The death of a star high-school pitcher and quarterback in Northern Colorado has been attributed to a rare form of the plague, county officials say.

Taylor Gaes died June 8, a day after his 16th birthday, as he was being driven to a hospital. The cause of death, officials at the Larimer County Department of Health and Environment confirmed, was septicemic plague, a form in which the disease enters the bloodsteam directly.

Gaes is the first resident of the county to have died of the disease, which is extremely rare and lethal in humans, since 1999. “While the investigation is still ongoing, the individual may have contracted the disease from fleas on a dead rodent or other animal on the family acreage,” the Larimer County Department of Health and Environment said in a statement. It is coordinating the investigation, which it says includes experts from the U.S. Centers for Disease Control, the State Health Department, and the Larimer County coroner’s office.

Health officials asked that anyone who visited the family’s home or attended the scattering of his ashes on the family’s property before the cause of Gaes’ death was determined seek medical attention if they developed a fever. Plague “can spread through rodent populations in a localized area – often resulting in mass animal ‘die-offs,'” the health and environment department statement said. It cannot be passed from human to human. The Centers for Disease Control and Prevention report that an average of seven human plague cases are reported each year nationwide, with most in Northern New Mexico, northern Arizona, southern Colorado, California, southern Oregon and far western Nevada.

Katie O’Donnell, a spokesperson for the county health and environment department, told People and the Denver Post that Gaes had shown flu-like symptoms, with a fever and aches. He was forced to leave a Colorado Rockies game with his family June 7 because of the pain, but seemed better that night. At around 5:30 a.m. June 8, he awakened his parents to say that he had coughed up blood, according to Coloradoan.com. He died during the 20-mile drive to the hospital in Fort Collins.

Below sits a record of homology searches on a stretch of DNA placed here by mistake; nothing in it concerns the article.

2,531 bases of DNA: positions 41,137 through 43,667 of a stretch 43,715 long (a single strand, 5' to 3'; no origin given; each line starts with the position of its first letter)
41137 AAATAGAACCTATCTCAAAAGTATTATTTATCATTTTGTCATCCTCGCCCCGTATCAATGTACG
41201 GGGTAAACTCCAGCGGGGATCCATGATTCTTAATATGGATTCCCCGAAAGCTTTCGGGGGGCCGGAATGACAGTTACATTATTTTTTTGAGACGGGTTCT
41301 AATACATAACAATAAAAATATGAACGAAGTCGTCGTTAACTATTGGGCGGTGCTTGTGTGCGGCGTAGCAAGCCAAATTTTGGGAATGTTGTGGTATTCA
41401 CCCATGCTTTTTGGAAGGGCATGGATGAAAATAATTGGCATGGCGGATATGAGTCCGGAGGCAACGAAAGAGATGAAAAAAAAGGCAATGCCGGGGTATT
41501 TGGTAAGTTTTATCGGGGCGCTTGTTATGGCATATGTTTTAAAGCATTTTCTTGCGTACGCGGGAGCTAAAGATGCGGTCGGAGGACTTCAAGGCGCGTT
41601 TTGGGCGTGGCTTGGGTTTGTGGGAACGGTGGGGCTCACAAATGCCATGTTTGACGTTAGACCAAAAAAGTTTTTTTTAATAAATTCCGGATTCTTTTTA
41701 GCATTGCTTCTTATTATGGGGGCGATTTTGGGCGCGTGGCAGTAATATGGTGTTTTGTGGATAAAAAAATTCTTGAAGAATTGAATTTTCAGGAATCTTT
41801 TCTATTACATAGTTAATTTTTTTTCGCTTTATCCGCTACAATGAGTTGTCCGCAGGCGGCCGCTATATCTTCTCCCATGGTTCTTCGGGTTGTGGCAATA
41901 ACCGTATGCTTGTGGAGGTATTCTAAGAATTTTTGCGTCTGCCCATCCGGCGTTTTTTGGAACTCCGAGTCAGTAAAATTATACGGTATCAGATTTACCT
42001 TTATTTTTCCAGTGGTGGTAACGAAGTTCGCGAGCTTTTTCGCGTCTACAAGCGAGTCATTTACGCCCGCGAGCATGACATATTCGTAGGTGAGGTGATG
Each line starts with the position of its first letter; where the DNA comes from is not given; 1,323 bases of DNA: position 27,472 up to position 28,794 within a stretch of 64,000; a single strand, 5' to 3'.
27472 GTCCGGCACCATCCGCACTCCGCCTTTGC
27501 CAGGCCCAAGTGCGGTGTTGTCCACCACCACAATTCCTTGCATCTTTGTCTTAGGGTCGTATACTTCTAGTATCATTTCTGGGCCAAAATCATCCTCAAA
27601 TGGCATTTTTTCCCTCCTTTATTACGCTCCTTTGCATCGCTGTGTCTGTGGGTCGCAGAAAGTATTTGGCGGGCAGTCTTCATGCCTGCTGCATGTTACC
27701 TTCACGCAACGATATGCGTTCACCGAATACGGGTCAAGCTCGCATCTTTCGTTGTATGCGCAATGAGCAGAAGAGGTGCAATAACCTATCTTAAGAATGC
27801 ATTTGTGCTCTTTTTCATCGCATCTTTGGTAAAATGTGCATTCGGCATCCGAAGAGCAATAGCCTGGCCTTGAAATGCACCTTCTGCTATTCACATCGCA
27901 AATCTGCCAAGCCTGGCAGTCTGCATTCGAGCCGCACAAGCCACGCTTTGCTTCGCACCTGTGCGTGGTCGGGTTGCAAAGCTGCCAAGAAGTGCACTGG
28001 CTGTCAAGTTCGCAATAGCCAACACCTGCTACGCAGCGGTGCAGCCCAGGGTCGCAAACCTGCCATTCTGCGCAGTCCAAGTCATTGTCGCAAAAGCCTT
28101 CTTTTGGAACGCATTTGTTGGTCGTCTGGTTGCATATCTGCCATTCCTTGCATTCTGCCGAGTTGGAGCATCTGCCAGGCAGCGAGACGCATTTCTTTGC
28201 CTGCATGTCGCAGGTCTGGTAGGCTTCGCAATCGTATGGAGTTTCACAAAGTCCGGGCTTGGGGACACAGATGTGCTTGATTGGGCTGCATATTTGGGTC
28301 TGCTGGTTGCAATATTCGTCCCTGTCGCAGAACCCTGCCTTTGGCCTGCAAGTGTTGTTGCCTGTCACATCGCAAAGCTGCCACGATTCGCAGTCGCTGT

Gaes was the starting first baseman and the No. 2 pitcher for Poudre High School in Fort Collins. “We often talk about Taylor’s potential as an athlete, but he was much more than that,” baseball coach Russell Haigh told the Denver Post. “He was a good friend to all of our players. He was a special young man.”

His family chose to have his name released because a few hundred people attended a ceremony at their rural Cherokee Park property outside Fort Collins. “They would hate to see people get sick from it,” O’Donnell told the Denver Post. “There’s a very slim chance that anyone would.”

His family has created the Taylor Gaes Memorial Baseball Fund to pay baseball league entrance fees for kids. “The belief that any kid should have the opportunity to play the game of baseball was a passion of his,” a statement on the site says. “He never understood why money should play a factor in a young person’s ability to experience the joys of the game.”

Here’s how different forms of plague (bubonic, septicemic and pneumonic) can be transmitted, from the CDC:

Flea bites. Plague bacteria are most often transmitted by the bite of an infected flea. During plague epizootics, many rodents die, causing hungry fleas to seek other sources of blood. People and animals that visit places where rodents have recently died from plague are at risk of being infected from flea bites. Dogs and cats may also bring plague-infected fleas into the home. Flea bite exposure may result in primary bubonic plague or septicemic plague.

Contact with contaminated fluid or tissue. Humans can become infected when handling tissue or body fluids of a plague-infected animal. For example, a hunter skinning a rabbit or other infected animal without using proper precautions could become infected with plague bacteria. This form of exposure most commonly results in bubonic plague or septicemic plague.

Infectious droplets. When a person has plague pneumonia, they may cough droplets containing the plague bacteria into air. If these bacteria-containing droplets are breathed in by another person they can cause pneumonic plague. Typically this requires direct and close contact with the person with pneumonic plague. Transmission of these droplets is the only way that plague can spread between people. This type of spread has not been documented in the United States since 1924, but still occurs with some frequency in developing countries.